Skip to main content

Armstrong takes out Tour of California women's time trial

Image 1 of 4

Alison Tetrick (Exergy) leaves the start gate for the women's TT.

Alison Tetrick (Exergy) leaves the start gate for the women's TT. (Image credit: Jonathan Devich)
Image 2 of 4

Emilia Fahlin (Specialized-Lululemon) on her way out.

Emilia Fahlin (Specialized-Lululemon) on her way out. (Image credit: Jonathan Devich)
Image 3 of 4

Alison Powers (NOW and Novartis) leans through the first turn.

Alison Powers (NOW and Novartis) leans through the first turn. (Image credit: Jonathan Devich)
Image 4 of 4

Kristin Armstrong (Exergy) on the way to her TT win.

Kristin Armstrong (Exergy) on the way to her TT win. (Image credit: Jonathan Devich)

Kristin Armstrong made a strong statement about her Olympic chances Thursday at the women's Amgen Tour of California time trial in a blistering hot Bakersfield.

The Exergy-Twenty12 rider, who has won two world championships and one Olympic gold medal in the time trial discipline, was the only woman to cover the 29.7km course in less than 40 minutes, clocking in at 39:58.28. Alison Powers (Now and Novartis for MS), herself a former time trial national champion, brought in the second-best time at 41:23.88, and current National Race Calendar leader Jade Wilcoxson (Optum Pro Cycling-Kelly Benefit Strategies) rounded out the podium, clocking the third-fastest time at 41:58.08.

Armstrong said the difficult, relatively long course fit perfectly into the training plan for her London Olympic goals.

"I'm trying to come out to every time trial this year and do my best," Armstrong said. "So right now I'm just training in hopes that I get selected on June 15 to go to the London games. I really wanted to focus on my longer distance time trialing – we're used to racing about 20 minutes – so when you add another 20 minutes to it, it's a different story."

Powers, who started one minute ahead of Armstrong and got passed near the end of the course, said she was happy with her ride and glad to see improvement against her American rival.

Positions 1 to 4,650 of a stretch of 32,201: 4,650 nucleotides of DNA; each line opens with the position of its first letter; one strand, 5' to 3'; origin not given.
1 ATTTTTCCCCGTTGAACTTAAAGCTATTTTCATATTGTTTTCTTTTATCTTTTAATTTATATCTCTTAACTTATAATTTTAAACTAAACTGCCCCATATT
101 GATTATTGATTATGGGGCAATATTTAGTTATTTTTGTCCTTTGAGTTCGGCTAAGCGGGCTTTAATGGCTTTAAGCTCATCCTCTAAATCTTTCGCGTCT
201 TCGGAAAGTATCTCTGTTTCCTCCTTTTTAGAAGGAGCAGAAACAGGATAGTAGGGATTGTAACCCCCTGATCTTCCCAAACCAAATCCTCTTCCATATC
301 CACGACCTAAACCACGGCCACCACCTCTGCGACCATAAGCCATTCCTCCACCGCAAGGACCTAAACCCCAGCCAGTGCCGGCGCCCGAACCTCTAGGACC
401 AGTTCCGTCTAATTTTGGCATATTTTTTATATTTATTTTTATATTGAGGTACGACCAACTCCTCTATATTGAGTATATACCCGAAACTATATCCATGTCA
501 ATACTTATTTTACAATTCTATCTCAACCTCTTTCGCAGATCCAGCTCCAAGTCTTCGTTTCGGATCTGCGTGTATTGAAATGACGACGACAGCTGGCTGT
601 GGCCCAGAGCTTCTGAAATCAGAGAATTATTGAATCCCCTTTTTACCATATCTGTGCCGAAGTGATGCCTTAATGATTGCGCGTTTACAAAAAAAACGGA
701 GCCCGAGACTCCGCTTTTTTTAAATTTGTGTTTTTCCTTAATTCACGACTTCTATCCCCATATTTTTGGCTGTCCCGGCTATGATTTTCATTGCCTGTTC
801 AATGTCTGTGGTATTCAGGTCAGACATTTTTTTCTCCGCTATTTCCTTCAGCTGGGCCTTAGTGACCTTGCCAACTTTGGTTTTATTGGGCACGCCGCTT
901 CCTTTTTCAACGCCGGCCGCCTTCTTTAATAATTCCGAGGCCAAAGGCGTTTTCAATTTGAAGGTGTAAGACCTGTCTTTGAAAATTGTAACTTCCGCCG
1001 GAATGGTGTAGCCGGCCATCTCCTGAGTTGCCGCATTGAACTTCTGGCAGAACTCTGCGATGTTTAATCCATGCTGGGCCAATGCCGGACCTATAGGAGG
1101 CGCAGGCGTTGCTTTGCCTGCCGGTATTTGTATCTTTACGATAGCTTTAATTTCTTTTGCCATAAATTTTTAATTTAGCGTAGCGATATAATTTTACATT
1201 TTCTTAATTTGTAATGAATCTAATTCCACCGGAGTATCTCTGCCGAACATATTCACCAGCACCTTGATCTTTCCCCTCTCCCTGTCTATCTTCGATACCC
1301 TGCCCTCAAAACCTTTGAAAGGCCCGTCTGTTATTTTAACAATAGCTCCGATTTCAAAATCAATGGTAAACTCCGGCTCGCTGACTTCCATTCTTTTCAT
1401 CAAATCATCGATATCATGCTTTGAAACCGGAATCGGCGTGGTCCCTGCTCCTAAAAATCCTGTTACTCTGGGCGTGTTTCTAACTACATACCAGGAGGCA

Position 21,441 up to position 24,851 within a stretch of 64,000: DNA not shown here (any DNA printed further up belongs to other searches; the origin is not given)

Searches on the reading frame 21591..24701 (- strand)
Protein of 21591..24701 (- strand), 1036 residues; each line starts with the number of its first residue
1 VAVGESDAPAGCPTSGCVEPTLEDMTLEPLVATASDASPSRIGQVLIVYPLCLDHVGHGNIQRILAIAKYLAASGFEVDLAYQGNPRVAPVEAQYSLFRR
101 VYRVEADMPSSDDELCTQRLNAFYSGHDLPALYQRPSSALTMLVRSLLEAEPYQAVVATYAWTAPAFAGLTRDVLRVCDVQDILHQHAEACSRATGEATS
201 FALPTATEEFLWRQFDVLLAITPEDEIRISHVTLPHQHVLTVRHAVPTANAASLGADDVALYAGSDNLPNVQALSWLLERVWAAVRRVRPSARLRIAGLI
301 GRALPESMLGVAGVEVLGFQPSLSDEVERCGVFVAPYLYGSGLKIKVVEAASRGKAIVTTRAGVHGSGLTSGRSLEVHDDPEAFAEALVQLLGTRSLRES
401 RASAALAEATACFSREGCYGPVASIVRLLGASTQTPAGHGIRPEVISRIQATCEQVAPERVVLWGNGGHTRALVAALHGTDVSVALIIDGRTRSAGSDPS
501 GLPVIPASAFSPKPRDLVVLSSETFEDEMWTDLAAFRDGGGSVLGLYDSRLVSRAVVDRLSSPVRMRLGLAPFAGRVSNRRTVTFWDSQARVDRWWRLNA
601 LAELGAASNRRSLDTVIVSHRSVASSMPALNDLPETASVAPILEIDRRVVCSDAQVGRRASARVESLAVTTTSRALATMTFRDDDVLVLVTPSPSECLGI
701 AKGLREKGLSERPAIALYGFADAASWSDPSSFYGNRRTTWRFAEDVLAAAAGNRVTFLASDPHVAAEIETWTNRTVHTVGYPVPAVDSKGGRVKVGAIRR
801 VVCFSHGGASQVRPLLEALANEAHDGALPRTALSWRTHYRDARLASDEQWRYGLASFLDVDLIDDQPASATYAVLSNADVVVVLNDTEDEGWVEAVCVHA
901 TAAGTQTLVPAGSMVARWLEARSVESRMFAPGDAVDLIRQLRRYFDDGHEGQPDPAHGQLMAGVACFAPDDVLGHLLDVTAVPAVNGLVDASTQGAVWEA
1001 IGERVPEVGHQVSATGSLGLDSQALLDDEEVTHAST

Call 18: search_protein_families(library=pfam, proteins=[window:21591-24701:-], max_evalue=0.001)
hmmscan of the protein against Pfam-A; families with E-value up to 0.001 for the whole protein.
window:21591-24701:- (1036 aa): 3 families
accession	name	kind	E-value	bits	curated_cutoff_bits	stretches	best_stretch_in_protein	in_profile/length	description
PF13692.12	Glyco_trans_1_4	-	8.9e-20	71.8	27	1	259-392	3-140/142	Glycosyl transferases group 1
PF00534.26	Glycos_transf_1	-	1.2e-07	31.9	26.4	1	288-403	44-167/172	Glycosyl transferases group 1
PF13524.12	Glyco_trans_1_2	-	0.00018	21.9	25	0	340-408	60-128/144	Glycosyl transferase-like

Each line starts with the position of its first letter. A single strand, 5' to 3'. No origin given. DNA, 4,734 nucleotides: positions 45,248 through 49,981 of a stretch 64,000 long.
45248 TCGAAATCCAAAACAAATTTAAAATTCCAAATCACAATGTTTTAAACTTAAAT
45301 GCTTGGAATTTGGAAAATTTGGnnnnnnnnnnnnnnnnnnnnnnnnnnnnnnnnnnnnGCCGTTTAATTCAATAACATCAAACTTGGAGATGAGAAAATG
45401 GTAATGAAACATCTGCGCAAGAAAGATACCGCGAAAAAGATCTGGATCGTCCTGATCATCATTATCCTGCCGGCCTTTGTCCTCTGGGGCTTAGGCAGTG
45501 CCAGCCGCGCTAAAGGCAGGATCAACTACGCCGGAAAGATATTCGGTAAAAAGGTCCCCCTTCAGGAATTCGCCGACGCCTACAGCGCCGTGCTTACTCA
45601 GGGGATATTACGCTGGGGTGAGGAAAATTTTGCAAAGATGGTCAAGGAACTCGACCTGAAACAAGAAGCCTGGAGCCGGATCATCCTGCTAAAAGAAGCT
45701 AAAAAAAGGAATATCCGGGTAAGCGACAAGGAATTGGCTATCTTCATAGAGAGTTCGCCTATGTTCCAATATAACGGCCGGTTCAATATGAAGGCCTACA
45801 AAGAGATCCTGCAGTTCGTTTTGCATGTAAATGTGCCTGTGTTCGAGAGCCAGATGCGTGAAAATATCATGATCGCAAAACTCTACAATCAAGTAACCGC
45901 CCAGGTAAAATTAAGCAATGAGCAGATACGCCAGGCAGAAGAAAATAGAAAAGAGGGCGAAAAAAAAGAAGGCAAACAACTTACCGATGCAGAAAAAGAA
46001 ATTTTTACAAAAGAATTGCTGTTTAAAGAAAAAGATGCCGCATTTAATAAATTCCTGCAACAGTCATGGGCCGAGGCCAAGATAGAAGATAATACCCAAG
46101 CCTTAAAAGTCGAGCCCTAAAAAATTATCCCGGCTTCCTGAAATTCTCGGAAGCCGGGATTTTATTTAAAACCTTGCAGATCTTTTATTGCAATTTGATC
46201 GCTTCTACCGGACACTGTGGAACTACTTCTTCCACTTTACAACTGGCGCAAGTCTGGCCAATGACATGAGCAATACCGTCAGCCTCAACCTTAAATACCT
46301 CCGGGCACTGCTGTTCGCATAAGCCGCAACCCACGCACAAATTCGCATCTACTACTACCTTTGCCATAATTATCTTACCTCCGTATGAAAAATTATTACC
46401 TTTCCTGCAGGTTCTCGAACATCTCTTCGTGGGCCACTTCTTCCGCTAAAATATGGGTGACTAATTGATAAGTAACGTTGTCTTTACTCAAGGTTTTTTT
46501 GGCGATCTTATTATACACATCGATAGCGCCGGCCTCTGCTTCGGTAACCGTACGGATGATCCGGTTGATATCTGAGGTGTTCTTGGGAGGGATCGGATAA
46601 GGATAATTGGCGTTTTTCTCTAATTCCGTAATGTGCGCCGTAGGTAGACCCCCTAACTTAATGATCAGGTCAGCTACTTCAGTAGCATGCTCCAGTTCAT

"I'm super psyched with how I rode, personally," Powers said. "A minute is a long time, but [Armstrong] has been beating me by minutes. At Gila it was more than two minutes that she beat me by. So a minute and a half is far better."

The route featured a lot of rolling terrain and one especially steep pitch, and wind conditions were changing throughout the event. Nevertheless, Armstrong powered over the entire course, passing multiple riders along the way. As she approached the finish, Armstrong put in an extra effort to sprint in under her 40-minute goal.

"In the last 200 meters I saw that it was (39 minutes and) 50 something (seconds)," Armstrong said. "And I thought it would be cool to go under 40. So I think that it was a good ride, but it was a super-heavy course. Today for the men will be the race of truth. The course is a true time trial course, a race against the clock. It's not technical by any means, and I think the heat really affected a lot of people."

Powers agreed with Armstrong's assessment to of the day's test, saying it was deceptively easy to go out too fast and not have enough left in the tank for the return.

"That was a hard course and I suffered a lot," Powers said. "I tried to go a little easy at the beginning; I tend to start a little too hard. So it was easy, mellow, mellow and then on the last half you gotta go and suffer and suffer."

Optum's Wilcoxson finished two minutes behind Armstrong, but said she was just surprised to end up on the podium as a first-year professional.

"I was shocked when I found out that I was going to be on the podium," she said. "It's unbelievable. It really is. It was a hard course, but it was nice and rolly, which is good for me. It just had that one eight percent steep climb, which usually is what hurts me the most, so I'm happy that climb was short and the rest of it was a pretty good course for me. I actually grew up down in this area in Visalia, so I'm used of this kind of heat and this kind of air quality."

Many of the women from the Thursday time trial, including all the women on the podium, will be competing at next week's ExergyTour in Boise, Idaho. The UCI race runs May 24-28.


#Rider Name (Country) TeamResult
1Kristin Armstrong (Exergy TWENTY12)0:39:59.28
2Alison Powers (NOW and Novartis for MS)0:01:24.60
3Jade Wilcoxson (Optum Pro Cycling p/b Kelly Benefits Strategies)0:01:58.80
4Alison Tetrick (Exergy TWENTY12)0:02:10.40
5Robin Farina (NOW and Novartis for MS)0:02:33.64
6Tayler Wiles (Exergy TWENTY12)0:03:41.12
7Emilia Fahlin (Specialized-Lululemon)0:03:42.74
8Janel Holcomb (Optum Pro Cycling p/b Kelly Benefits Strategies)0:04:13.18
9Loren Rowney (Specialized-Lululemon)0:04:16.31
10Bridie O'Donnell (Vanderkitten-Focus)0:04:24.06
Thank you for reading 5 articles this month* Join now for unlimited access

Enjoy your first month for just £1 / $1 / €1

*Read 5 free articles per month without a subscription

Join now for unlimited access

Try your first month for just £1 / $1 / €1

Pat Malach

Growing up in Missoula, Montana, Pat competed in his first bike race in 1985 at Flathead Lake. He studied English and journalism at the University of Oregon and has covered North American cycling extensively since 2009, as well as racing and teams in Europe and South America. Pat currently lives in the US outside of Portland, Oregon, with his imaginary dog Rusty.

Latest on Cyclingnews